[PW] Martian Manhunter

Ivan Van Laningham ivanlan9 at gmail.com
Wed Jun 17 13:11:47 PDT 2015

Hi All, Dennis--
No, sorry, still no visual bells.  But one thing I neglected to mention was
that when mom threw away my comics, I was forbidden to buy any more.  So I
was left with only memories, and I didn't get back into comics until within
the last ten years--largely through my involvement with manga, anime, Buffy
and Angel etc, and of course the ongoing publication of the Complete Carl
Barks.  That means that I would have seen nothing from 1956 onward.

My wife had an experience similar to yours.  When she was a teenager, she
collected postcards, ornate ones from before the Golden age of PC
publishing.  When she decided she didn't want to collect them anymore, she
took the whole batch--several hundred--to an antique dealer, who said, "How
much do you want?"  Audrey, having been given most of them, had no idea
that they were worth several hundred dollars, said, "Um, $10?"  His eyes
lit up and he handed her a $10 bill fast enough that she realized she'd
been taken.

We didn't buy our house until 1993.  I've always had the sneaking suspicion
that the issues mom threw out would have made a significant dent in the
purchase price.  Your house experience convinces me that I was right.

Sounds like there are no SF antecedants for JJ the Martian Manhunter.  I
must have liked the 55-56 appearances so much I retconned them into SF's
Golden Age. ;-)


On Wed, Jun 17, 2015 at 1:25 PM, d-lien University of Minnesota <
d-lien at umn.edu> wrote:

> The picture of J'onn on that Wikipedia page is a more "modern"
> rendition, and as you say doesn't look much like the J'onn of 1955 and
> of the 1960s (iin his own strip or in JUSTICE LEAGUE OF AMERICA), when
> he was a much greener green and generally blockier (for lack of a
> better word).
> I don't recall if he ever got a DETECTIVE STORIES cover, but he
> appears in his original style on JLA covers such as
> http://www.comics.org/issue/15487/cover/4/
> http://www.comics.org/issue/15861/#126404
> http://www.comics.org/issue/15992/#127108
> perhaps his most famous single story:
> http://www.comicvine.com/justice-league-of-america-71-and-so-my-world-ends/4000-10184/
> Does he ring any more of a bell there?
> **********
> On the "mother throwing out comics" trope, at least you have some one
> to blame.  My folks never threw away my comics (though they may have
> been tempted), but around 1960 or 1961 a fast-talking guy convinced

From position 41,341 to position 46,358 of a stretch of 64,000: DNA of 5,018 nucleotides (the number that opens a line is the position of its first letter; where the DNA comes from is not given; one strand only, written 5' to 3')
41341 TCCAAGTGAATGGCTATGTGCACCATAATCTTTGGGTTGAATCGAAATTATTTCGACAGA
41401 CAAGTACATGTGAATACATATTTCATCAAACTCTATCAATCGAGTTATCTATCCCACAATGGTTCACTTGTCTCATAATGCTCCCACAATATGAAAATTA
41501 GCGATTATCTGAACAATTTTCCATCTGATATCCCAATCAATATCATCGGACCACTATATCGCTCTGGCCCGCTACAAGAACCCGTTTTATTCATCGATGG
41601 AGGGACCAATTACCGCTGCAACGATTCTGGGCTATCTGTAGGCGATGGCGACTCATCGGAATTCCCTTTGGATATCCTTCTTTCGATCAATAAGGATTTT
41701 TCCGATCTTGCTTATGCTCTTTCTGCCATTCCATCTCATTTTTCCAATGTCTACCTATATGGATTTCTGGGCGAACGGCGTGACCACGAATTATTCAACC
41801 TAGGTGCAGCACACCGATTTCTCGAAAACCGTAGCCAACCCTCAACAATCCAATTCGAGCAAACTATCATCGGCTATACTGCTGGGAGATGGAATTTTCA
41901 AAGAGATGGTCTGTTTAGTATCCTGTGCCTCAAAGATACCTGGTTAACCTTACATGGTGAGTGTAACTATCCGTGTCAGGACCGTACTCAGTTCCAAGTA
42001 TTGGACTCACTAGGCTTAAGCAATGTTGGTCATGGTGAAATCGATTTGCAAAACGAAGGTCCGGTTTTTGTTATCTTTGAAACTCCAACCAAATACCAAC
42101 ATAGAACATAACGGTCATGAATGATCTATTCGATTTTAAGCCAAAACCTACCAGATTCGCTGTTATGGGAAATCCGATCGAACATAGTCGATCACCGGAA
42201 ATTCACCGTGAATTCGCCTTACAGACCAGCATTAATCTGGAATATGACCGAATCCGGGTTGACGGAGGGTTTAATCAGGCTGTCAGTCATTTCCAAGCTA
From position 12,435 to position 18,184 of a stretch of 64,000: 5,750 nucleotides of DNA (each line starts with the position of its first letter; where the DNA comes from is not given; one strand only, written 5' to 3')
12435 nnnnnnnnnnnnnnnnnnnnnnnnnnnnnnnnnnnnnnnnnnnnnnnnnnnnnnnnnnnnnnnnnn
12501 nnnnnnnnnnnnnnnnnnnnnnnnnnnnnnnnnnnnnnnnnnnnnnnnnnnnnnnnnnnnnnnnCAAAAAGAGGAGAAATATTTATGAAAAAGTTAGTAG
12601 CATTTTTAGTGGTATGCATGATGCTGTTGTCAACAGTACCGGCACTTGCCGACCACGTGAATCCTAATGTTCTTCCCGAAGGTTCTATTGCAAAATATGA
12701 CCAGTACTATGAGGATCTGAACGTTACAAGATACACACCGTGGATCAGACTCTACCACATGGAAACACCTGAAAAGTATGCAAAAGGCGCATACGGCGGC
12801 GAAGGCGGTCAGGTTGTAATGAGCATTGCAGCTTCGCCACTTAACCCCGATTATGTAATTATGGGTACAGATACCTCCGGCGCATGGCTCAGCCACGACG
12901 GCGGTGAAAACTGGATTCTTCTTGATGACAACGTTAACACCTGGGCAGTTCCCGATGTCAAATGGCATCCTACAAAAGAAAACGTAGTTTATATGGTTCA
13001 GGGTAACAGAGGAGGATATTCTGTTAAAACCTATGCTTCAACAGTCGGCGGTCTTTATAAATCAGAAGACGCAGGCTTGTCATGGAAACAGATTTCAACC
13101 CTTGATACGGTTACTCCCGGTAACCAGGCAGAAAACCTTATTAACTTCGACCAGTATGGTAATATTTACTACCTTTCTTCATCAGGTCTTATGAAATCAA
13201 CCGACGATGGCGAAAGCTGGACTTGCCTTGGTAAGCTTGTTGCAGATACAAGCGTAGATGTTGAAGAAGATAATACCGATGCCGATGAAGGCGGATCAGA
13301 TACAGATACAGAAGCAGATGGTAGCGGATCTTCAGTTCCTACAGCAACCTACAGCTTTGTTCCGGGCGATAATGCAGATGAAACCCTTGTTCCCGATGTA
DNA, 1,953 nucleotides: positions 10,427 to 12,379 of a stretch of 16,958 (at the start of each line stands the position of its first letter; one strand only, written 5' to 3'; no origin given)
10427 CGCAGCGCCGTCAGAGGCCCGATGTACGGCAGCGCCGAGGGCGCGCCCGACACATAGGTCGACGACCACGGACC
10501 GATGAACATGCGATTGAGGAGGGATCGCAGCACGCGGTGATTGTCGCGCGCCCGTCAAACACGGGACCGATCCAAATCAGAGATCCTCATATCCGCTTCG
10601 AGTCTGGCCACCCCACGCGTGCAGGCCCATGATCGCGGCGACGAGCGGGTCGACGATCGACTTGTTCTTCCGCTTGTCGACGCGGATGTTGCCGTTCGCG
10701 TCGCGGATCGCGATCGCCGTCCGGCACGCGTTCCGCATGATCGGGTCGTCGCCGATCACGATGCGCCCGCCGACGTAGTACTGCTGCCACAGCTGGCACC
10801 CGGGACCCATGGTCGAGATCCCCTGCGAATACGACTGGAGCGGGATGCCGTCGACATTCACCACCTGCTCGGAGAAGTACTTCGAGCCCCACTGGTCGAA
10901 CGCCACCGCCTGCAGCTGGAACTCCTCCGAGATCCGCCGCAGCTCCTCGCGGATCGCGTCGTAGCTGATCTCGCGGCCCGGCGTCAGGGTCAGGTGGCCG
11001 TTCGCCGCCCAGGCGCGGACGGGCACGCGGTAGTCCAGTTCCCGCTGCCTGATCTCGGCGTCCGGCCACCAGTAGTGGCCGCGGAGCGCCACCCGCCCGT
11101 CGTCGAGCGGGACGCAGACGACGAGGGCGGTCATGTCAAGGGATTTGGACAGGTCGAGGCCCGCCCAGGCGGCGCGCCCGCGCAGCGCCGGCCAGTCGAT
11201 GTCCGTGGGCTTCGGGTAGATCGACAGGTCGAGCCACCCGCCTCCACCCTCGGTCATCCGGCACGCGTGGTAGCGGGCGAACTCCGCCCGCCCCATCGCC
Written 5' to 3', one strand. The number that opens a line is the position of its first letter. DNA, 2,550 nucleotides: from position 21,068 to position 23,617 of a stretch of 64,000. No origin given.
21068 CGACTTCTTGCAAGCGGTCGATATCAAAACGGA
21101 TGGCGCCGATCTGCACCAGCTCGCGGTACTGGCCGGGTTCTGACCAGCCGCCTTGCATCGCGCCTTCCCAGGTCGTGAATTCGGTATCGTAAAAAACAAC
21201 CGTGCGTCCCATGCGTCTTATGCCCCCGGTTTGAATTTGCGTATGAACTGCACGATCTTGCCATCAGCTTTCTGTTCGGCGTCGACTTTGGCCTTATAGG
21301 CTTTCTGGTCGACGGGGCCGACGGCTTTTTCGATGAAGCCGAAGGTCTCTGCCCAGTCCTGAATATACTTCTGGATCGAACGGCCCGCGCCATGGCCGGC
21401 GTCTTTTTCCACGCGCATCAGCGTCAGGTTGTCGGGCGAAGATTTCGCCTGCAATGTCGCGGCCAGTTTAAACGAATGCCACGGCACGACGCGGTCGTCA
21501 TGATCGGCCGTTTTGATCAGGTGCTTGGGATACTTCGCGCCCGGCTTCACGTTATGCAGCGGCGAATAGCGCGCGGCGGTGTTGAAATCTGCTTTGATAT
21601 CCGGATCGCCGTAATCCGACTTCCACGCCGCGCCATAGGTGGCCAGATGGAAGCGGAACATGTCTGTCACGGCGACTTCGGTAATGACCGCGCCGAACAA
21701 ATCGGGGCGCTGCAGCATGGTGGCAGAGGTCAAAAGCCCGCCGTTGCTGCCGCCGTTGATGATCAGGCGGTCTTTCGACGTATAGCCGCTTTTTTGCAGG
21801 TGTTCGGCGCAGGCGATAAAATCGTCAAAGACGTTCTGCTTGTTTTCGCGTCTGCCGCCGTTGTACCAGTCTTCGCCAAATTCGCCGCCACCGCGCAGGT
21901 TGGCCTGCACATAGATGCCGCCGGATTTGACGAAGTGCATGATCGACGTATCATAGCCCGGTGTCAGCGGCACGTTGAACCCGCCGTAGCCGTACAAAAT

> fifteen-year-old me to sell him almost all of
> virtually-complete-Silver Age  DC comics collection for a tiny
> fraction of what, even then, it was worth.  (I had decided I had moved
> beyond comics yadda yadda yadda).  And then in early 1962 I randomly
> discovered Marvel Comics, and was hooked all over again.  I bought
> almost all of them (and occasional duplicates for investment purposes)
> up until the early 1980s, along with a few DC titles, and in 1988 sold
> them for the financing to buy our house (and a year or two later the
> bottom largely dropped out of the market, I believe).  So, no parent
> throwing away comics, but me selling them myself -- no one else to
> blame.  (The first time foolishly to my later regret; the second time
> wisely -- in retrospect -- to only occasional twinges of regret.)
> Dennis Lien / d-lien at umn.edu
> On Wed, Jun 17, 2015 at 1:28 PM, Ivan Van Laningham <ivanlan9 at gmail.com>
> wrote:
> > Hi All--
> > I'm old enough not to be embarassed about this request. ;-)  I buy a few
> > comics from Comixology; naturally they send me ads.  Today, I got one for
> > the newest incarnation of Martian Manhunter.
> >
> > I hadn't seen any ads for it before.  I saw the title and thought, "That
> > seems familiar."  I read the summary, saw that his name is "J'onn
> J'onzz,"
> > and thought, "That seems REALLY familiar."
> >
> > I checked the Wiki entry,
> https://en.wikipedia.org/wiki/Martian_Manhunter,
> > and learned that the first incarnation of the comics debuted in 1955, at
> > which time I would have been 8.  And buying comic books heavily.  (When
> > regular comics were a dime, and extra giant ones 25 cents.)  When I was
> > nine, my mother decided they were corrupting my young brain and threw
> them
> > all away.  Hundreds of them.  No, I'm not bitter--but I digress.
> >
> > The trouble is that none of the pictures from the Silver Age comics I
> have
> > seen look the slightest bit familiar.  But I am 100% certain that I
> > encountered both names, Martian Manhunter and J'onn J'onzz, in my
> childhood.
> >
> > My question is this:  did these comics have some root in early Science
> > Fiction?  By age 8, I was already a voracious reader of the stuff (and
> > remained so for the next quarter-century).  The whole Martian Manhunter
> > shtick strikes me as straight out of 20s and 30s SF.  But of course,
> memory
> > is notoriously unreliable. ...
> >
> > Dennis?  Anyone?  Can you shed some light?
> >
> > Metta,
> > Ivan
> > --
> > Ivan Van Laningham
> > God N Locomotive Works
> > http://www.pauahtun.org/
> >
> http://www.python.org/workshops/1998-11/proceedings/papers/laningham/laningham.html
> > Army Signal Corps:  Cu Chi, Class of '70
> > Author:  Teach Yourself Python in 24 Hours
> > _______________________________________________
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Ivan Van Laningham
God N Locomotive Works
Army Signal Corps:  Cu Chi, Class of '70
Author:  Teach Yourself Python in 24 Hours

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